RIPPING willows from the banks of the Macquarie River is nothing short of environmental vandalism, according to passionate environmental activist Peter Andrews.
Mr Andrews, the author of Back from the Brink, was in Bathurst yesterday to see the impact of Bathurst Regional Council’s policy of willow removal.
And he was horrified by what he saw – deeply eroded river banks lined with piles of willows ready for burning.
Mr Andrews said the practice was in no way based on credible science.
“It is causing carbon release and destroying heritage,” he said.
“It is all because some ignorant person a long time ago said that willows use more water.
“The pioneers of Bathurst saw what was happening (the erosion) and planted the river banks with willows.
“Now we are too stupid to learn from them. Council needs to rethink its practices. They need to check the science.
“Scientific evidence proves that this is wrong. It is environmental vandalism of the highest degree.”
Mr Andrews has been campaigning against willow removal across Australia.
He said he is trying to bring some common sense to our treatment of the Australian landscape.
“I grew up in Broken Hill and saw the landscape destroyed,” he said.
“They burned all the trees in the smelters and the sheep were buried alive in dust.”
He said at the time of settlement the Australian landscape was filled with plants and animals as a result of nothing more than sunlight and gravity. And then man interfered.
Rahamim sustainability manager John Fry said Mr Andrews was visiting Bathurst to take a look prior to the Great Willow Debate which will be held on May 31 at Rahamim.
Industry representatives, scientists and members of the public are all invited to make comments and ask questions.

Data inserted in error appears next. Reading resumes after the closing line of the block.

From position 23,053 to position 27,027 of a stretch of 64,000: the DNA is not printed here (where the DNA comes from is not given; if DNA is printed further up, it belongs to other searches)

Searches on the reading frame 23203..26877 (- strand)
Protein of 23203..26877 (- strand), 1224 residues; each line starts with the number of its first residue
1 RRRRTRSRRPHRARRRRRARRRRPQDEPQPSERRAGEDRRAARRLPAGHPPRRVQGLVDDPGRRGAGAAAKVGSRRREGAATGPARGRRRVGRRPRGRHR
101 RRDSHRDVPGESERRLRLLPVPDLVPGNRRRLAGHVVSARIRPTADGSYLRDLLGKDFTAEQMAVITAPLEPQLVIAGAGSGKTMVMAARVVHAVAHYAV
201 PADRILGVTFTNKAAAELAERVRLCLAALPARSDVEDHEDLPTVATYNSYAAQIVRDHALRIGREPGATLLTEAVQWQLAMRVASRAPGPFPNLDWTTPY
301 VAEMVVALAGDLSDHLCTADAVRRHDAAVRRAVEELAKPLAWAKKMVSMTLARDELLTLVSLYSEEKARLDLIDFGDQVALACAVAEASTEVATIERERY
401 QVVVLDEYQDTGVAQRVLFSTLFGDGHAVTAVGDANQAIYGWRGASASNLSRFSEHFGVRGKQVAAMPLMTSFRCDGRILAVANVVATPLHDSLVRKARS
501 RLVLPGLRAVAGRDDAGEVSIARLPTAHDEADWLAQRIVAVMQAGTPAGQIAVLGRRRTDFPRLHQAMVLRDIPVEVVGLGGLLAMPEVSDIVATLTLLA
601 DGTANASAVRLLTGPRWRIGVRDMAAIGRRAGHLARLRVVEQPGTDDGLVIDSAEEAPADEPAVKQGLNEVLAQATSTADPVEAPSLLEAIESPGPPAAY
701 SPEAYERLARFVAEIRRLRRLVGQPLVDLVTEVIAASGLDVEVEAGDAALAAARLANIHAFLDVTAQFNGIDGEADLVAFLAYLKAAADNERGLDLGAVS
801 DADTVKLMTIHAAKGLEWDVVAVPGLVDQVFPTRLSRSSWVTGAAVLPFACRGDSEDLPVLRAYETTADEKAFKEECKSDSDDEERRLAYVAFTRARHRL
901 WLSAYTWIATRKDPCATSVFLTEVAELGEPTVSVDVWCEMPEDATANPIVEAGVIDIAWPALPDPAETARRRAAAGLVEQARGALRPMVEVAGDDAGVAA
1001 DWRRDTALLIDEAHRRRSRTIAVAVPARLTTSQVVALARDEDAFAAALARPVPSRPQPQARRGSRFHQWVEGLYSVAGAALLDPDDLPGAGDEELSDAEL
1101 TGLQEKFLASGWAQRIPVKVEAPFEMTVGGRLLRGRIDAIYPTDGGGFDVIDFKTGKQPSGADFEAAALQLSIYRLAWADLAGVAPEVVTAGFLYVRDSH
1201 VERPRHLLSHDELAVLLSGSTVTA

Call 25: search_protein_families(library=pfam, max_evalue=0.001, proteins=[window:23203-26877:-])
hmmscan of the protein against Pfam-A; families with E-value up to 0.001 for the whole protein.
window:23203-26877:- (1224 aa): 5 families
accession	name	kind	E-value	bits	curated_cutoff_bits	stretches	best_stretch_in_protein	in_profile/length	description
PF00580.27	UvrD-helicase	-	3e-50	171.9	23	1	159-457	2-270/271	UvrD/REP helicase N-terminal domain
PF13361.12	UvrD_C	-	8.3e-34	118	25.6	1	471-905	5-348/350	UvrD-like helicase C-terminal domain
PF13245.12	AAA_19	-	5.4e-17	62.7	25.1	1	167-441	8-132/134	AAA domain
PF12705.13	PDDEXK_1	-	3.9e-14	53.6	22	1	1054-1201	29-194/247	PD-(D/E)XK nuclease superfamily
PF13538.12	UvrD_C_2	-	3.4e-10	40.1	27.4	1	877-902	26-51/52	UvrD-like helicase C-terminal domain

He said there will be a few speakers debating the issue from every angle.
Mr Fry also believes council’s willow removal policy is too intrusive and too heavy handed.
“They need to sit back and look at the way the river functions,” he said.
“Going right back to the 1960s, council had a river clearance gang because the belief was we had to move water away as quickly as possible.
“Unfortunately, the increase in water velocity has the potential to do more damage.
“Australia is the only country in the world that strips willows.
“They were originally planted a century ago to stabilise the river bank.
“It was a good idea, but a few decades ago things changed and someone decided they had to come out,” Mr Fry said.
He added that council is taking its lead from the state government and the Catchment Management Authority, however, reduced biodiversity contributes to degrading the water quality, raises water temperatures and interrupts the breeding cycle of insects, frogs and fish.
“Then council banks the willows up and they become home to birds, river rats and lizards because they are the only shelter available to them.
“The following winter they set fire to the piles and the animals are cremated.
“Up until 10 years ago I was removing willows in the same way as a River Care project manager.
“I was removing willows all around the catchment and then I started reading about climate change and that made me reconsider my position on why I was taking willows out and burning them,” Mr Fry said.
He said with climate change more extreme weather and climate must be expected, and willows are useful in keeping the landscape cooler. They are also a fire barrier.
He said council’s Bathurst Urban Waterways Management Plan was formulated in 2009 and needs to be revisited.
“Ideas are changing all the time,” he said.
“I’ve changed my ideas. I’m big enough to say I was wrong.”